This edited collection uses a critical theory perspective and draws on expertise from a range of contemporary policy and practice areas. Contributors include people with disabilities, family members, researchers, academics and practitioners, making Disability and Social Change an ideal text for students of social work, human services, child and youth care and disability studies. Chapters include first-person accounts from people with disabilities, perspectives of families, historical perspective, and a critical exploration of demographics, human rights issues, disability legislation and policy in Canada, theoretical approaches to disability, intersectionality and disability, Indigenous people and disability, mental health disability, principles of anti-ableist practice, advocacy and strategies for change.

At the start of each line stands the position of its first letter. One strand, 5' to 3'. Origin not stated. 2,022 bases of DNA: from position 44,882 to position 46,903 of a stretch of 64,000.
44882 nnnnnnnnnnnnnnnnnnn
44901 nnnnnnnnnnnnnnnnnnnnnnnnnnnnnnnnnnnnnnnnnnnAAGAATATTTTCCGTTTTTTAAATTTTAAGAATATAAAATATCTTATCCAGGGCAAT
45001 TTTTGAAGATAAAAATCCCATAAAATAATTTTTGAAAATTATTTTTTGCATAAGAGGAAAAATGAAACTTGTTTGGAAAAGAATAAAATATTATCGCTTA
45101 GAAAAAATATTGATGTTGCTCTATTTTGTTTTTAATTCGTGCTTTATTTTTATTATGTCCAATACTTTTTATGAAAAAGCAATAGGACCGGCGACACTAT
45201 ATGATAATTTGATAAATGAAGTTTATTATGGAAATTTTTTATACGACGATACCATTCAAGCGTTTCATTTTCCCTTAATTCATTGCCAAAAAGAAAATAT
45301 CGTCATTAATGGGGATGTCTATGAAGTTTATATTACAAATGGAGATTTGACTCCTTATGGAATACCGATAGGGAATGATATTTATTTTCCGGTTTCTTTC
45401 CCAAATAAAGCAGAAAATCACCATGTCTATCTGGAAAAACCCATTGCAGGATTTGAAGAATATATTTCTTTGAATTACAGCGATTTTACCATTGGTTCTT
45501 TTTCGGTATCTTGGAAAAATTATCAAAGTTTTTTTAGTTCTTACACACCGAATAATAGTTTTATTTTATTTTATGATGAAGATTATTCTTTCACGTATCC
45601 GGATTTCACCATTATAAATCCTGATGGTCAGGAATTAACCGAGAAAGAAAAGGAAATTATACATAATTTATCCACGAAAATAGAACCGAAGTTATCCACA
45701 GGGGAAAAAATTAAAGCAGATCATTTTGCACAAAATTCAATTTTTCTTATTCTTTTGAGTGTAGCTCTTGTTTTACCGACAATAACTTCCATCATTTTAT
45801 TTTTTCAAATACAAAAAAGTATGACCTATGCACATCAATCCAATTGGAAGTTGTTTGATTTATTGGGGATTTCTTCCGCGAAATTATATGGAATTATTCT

Disability and Social Change offers a fresh Canadian perspective on disability, challenging and inspiring students and practitioners alike to think outside the box and to examine their own attitudes toward disability thus helping to ensure that they do not impose ableist and oppressive practices on members of one of Canada's most marginalized populations.
Jeanette Robertson is an associate professor at Thompson Rivers University in the School of Social Work and Human Service. Grant Larson is a recently retired social work professor from Thompson Rivers University.
Paperback, 237 pages